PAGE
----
Meditation practice has many benefits.
According to our Association promotion test requirements students are required to be familiar with meiso ho (seated meditation practice) and kokyu ho (breathing exercises). Recently, a student testing for the rank of Nikyu was asked to describe these practices, and to say how they are important for budo training. He gave a very eloquent answer, which was accepted. After the test, he was privately asked if he actually did practice meditation and breathing. “I tried once,” he replied, “but they didn’t do much for me. What good are they anyway?”
In such a case it would be much better for a student to say plainly that he or she does not practice meiso ho or kokyu ho. At least this is honest. In any case, we know that this student’s instructor is probably also not clear regarding internal training methods, or at least does not teach them.
Honestly viewing Aikido as a whole, we can say that this situation is the norm, rather than the exception.
Meditation and related breathing exercises have been a vital part of Japanese martial tradition since the yogic practices of Buddhism and Taoism first entered Japan, and particularly since Zen Buddhism, with its emphasis on meditative training, came to be patronized by the ruling warrior class. Samurai during that warring stage were in daily contact with questions of life and death, of intention and concentration. They saw in the meditative discipline of monks a kind of dynamic calm and courage that they needed as soldiers. Monks, also, saw in the warriors the same intense energy and single-minded commitment that was necessary for their own spiritual training. Though their interchange, the martial arts in time became viewed as potential tools for spiritual development; they became known as Budo, martial ways. We have inherited this viewpoint, as exemplified by the internal training undertaken and espoused by the Founder during his life. The statements made by O’Sensei regarding his vision of the martial arts are actually not unique, but have been voiced in one form or another by certain martial practitioners throughout the ages.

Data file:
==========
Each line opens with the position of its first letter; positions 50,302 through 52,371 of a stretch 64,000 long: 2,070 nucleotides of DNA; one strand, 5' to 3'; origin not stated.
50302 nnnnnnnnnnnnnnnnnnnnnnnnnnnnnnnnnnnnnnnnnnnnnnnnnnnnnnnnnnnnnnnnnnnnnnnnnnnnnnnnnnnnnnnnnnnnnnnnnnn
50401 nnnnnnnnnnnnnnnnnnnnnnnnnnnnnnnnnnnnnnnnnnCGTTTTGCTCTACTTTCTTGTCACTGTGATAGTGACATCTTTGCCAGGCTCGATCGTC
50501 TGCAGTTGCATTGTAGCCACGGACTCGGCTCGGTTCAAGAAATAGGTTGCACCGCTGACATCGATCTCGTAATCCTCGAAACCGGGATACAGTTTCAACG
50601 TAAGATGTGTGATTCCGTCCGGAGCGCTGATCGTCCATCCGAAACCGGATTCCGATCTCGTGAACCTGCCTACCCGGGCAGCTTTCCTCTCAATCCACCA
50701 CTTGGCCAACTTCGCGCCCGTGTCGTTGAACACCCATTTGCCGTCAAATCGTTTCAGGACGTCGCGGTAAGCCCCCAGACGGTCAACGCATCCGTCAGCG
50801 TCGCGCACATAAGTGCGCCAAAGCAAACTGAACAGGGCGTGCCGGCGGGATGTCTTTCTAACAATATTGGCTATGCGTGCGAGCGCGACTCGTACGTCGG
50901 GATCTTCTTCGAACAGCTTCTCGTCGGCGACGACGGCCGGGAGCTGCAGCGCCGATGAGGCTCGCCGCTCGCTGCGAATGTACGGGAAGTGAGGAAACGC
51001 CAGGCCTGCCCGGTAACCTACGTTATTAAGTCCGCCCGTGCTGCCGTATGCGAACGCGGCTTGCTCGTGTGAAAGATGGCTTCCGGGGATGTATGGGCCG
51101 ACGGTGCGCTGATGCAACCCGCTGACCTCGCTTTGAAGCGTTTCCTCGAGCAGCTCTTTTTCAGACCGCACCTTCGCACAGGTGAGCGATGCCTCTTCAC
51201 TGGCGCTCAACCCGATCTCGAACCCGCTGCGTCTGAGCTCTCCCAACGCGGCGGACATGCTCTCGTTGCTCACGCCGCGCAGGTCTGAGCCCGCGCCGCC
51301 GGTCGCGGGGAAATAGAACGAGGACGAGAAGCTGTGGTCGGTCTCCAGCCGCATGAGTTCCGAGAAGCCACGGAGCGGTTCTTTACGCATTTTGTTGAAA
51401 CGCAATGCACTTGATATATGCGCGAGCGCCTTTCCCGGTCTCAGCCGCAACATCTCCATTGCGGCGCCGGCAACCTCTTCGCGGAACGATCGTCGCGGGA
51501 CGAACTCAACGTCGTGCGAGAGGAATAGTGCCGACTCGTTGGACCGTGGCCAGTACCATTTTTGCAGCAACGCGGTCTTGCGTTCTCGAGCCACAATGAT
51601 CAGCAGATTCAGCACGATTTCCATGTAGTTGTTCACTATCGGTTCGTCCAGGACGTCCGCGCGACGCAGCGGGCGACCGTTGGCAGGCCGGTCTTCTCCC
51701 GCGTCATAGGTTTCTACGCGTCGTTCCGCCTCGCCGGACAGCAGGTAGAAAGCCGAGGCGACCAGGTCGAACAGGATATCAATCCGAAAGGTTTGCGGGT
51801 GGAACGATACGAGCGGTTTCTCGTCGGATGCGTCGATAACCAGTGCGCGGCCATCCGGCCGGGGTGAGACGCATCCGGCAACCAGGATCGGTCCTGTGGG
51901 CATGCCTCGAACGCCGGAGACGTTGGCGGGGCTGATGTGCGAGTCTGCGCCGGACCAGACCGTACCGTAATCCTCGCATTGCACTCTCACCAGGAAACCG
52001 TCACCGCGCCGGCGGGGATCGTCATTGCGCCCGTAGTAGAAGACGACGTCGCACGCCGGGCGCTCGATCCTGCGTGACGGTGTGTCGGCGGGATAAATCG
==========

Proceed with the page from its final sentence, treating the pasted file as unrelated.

This, then, is our tradition, and it is the background that leads us to view Aikido as potentially something more than just combative technique. Why then do many practitioners blithely sidestep the whole subject of internal training? In fact, given the high talk of Aikido philosophy contrasted with the actual practice and training of most Aikido practitioners, an outsider looking in might very well deduce that Aikido is a sham.
Of course many persons practice Aikido only for self-defense, for health reasons, social reasons, or simply as a hobby. That is fine, and desirable. But for the committed and sincere practitioners, who aspire to the deeper truths of martial training, it is unfortunate that the methodology of internal training is not stressed by most Aikido instructors. A simple reason for this may be that persons qualified to teach these facets of Aikido training have always been scarce; today’s generation of teachers have mostly been raised with, at best, a minimal exposure to this type of training.
The benefits of meiso ho and kokyu ho, so crucial to martial arts skill, include the following:
- Development of joriki (the power of unified concentration)
- Increase in kiai (vital energy) and free circulation of energy in the body.
- Improvement of shisei (posture) and general health.
- Development of calm in the face of danger or stress.
- Reduction of stress and stiffness.
- Development of proper breathing and use of the hara (lower abdomen, including the tanden or “one point”).
What should the student interested in internal training do? Since meiso ho and kokyu ho are part of our formal promotion test requirements, it is mandatory that students have an experience of them and understand their method and intention. Ultimately, students with no interest in gaining this minimum understanding are ill-prepared to take on instructor positions, since they are unable to teach a portion of our minimum test requirements.
Students should not hesitate to ask their instructors to explain and teach internal training. Express an interest in this training, and it will be addressed.
Take the time to at least experience our internal training methods. When it is your turn to answer questions during your promotion test, you will feel better knowing that your answers are sincere and based on your own solid experience.
It should be our goal not simply to follow the path of O’Sensei, but to be better — stronger, wiser, better educated, and better instructors — than O’Sensei was. Even it is not possible to surpass our teachers, we must train with the spirit of doing so using the full range of trining methods that have been handed down to us. In this way, Aikido will be successfully passed from generation to generation — without weakening.
Fumio Toyoda, Aikido World, Vol 11, No. 5